What information does Google store about you? You might be surprised

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Many millions of people have Google accounts. I have several myself. And whenever I want to look something up on the internet, I use Google because it seems to come up with the most accurate search results, which means I don’t have to waste a lot of time weeding out stuff that is not relevant to what I was looking for. But did you know that Google stores your history of searches – for quite some time?

Google search history


There are two points I want to make you aware of today:

  1. Google stores your search history for kind of a long time
  2. You can control the amount of information that is being stored

To show how this works, I’ll use my own Google account. The first step is to open your web browser and go to:


That will bring you to a page that shows the 6 different things that Google can keep track of for this account. Those are:

  1. Your searches
  2. Places you go (like if you used Google Maps for GPS)
  3. Your voice searches and commands (usually this is the “OK Google” function, which you might not even use or be aware of)
  4. Information about your devices (contacts, calendars and apps on your laptop, smartphone, tablet, etc.)
  5. Videos you search for on YouTube
  6. Videos you watch on YouTube

That’s quite a bit of web activity that is possibly being tracked. Those 6 areas are displayed in sections on the page, like this:

Google history


As far as the way the “history storage” works, each of these categories works pretty much the same way so I’ll just explore the first one, “Searches and browsing history”. First step is to click on “Manage History”.

Google history


When you do that, you’ll see a list of your most recent Google searches (assuming you did those searches while you were signed in to your Google/Gmail account). And it’s a very detailed and accurate list. In fact, it shows the search term you used, and then under that is the actual site(s) you clicked on in the search results. For example, someone this afternoon was asking me about a site called Ixquick, so I did a quick Google search on it, then clicked on the Ixquick site. These two actions were recorded and stored in my Google account history, like this:

Google history


Above the list of searches, there are a couple of graphs. These show your search activity by the hour, and by the day. As you can see, I do more Google searches on weekdays rather than weekends, and I don’t do many searches between midnight and 4 am:

Google history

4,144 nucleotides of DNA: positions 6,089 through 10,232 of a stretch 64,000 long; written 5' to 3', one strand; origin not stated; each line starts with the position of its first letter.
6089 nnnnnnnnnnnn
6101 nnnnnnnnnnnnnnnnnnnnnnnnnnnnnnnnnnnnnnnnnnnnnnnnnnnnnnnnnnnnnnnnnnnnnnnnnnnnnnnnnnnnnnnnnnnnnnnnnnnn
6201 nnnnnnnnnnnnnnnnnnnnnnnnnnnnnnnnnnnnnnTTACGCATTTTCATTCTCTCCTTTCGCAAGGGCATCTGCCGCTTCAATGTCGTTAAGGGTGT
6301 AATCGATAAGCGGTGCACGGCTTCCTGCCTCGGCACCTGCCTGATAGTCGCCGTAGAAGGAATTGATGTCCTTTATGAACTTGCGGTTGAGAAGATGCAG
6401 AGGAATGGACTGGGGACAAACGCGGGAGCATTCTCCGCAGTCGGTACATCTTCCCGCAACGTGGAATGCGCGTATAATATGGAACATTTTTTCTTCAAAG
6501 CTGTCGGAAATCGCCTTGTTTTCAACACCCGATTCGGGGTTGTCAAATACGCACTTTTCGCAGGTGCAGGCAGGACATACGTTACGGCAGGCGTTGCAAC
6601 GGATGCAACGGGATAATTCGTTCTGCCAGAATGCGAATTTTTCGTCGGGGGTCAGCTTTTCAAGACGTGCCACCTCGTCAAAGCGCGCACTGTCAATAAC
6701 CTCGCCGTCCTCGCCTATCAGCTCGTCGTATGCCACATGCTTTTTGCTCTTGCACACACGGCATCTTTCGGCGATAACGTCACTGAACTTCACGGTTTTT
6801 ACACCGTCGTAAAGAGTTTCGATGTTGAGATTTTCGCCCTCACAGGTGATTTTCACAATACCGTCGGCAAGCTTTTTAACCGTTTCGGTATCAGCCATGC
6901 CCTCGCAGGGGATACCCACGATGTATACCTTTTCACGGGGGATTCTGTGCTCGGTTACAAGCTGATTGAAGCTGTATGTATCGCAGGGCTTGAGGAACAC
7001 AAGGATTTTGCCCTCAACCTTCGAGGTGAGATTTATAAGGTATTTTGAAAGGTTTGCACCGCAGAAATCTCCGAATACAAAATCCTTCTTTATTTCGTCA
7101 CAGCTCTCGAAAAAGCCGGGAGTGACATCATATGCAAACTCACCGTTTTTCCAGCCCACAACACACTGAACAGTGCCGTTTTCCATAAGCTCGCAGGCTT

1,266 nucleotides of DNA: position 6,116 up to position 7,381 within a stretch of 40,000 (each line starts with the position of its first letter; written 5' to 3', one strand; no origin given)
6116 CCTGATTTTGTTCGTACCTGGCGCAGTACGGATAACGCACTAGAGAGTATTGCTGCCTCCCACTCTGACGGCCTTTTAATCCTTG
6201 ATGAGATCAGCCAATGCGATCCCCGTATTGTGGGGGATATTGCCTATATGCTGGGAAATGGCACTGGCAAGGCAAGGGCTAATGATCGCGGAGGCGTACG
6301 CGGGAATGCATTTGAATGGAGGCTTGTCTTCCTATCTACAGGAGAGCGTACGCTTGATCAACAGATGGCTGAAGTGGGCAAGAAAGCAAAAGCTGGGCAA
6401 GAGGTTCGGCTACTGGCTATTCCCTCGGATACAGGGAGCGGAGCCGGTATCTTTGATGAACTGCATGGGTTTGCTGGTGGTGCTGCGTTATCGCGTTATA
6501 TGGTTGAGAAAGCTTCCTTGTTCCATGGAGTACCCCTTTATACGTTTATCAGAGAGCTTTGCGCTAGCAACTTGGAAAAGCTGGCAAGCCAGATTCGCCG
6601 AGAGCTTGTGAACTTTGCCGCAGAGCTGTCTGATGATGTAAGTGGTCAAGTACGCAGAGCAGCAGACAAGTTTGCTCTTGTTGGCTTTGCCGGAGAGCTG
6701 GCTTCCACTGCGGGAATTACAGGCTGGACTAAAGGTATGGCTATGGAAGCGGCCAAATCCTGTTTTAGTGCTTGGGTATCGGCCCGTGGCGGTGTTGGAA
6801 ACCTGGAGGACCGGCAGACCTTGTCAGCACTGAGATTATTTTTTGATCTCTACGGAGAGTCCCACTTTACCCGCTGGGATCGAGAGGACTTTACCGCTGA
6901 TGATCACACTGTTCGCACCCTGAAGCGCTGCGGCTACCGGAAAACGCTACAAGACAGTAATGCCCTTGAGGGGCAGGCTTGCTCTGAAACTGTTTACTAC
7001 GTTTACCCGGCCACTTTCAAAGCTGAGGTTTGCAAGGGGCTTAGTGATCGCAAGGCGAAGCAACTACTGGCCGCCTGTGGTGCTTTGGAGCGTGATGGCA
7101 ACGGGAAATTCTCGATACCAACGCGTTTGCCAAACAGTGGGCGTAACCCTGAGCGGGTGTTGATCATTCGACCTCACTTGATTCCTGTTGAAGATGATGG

Now let’s get to the more interesting part. To the right of those graphs is an Activity calendar.

Google history


You can click on any day on that calendar, and it the page will show you your complete list of Google searches and clicks for that day. As you can see, it’s also color coded. Light blue means fewer searches, darker blue means more searches:

Google history


Obviously I use Google quite a bit. So I started clicking to go back to previous months, to see how far back this history goes. I was surprised to see that it goes back to May of 2013.

Almost 2 years  of my Google search history – 8,044 searches to be exact.

Why does Google need to have that much detail about what I search on? Because most of their billions of dollars of revenue each year comes from advertising. And the more they know about what I’m interested in (based on what I search for), the more targeted they can make the ads, which means they can charge advertisers higher prices.

One thing you’ll see to the left of each listed search in your history is a little checkbox. If you want, you can check the searches you don’t want stored in your history, and click on “Remove items” at the top of the list. You could remove all of them if you wanted to.

In fact, if you go back to the initial screen where you clicked on “Manage history” you see another button there: Pause. This means you can actually turn off the storage of your Google searches if you want to. But if you click that, Google will really try to persuade you to leave it on. This is the explanation they give before having you confirm your decision to pause:

google history


You can pick and choose which areas you want to have paused or enabled, or you can just pause all of them if you prefer.

So there you have it. The purpose of this is not to rekindle the continuous debate about how much privacy we do or don’t have. I just wanted to make sure that you are aware of what is happening, so that you can make an intelligent decision about how you want to handle it. More information is always a good thing.

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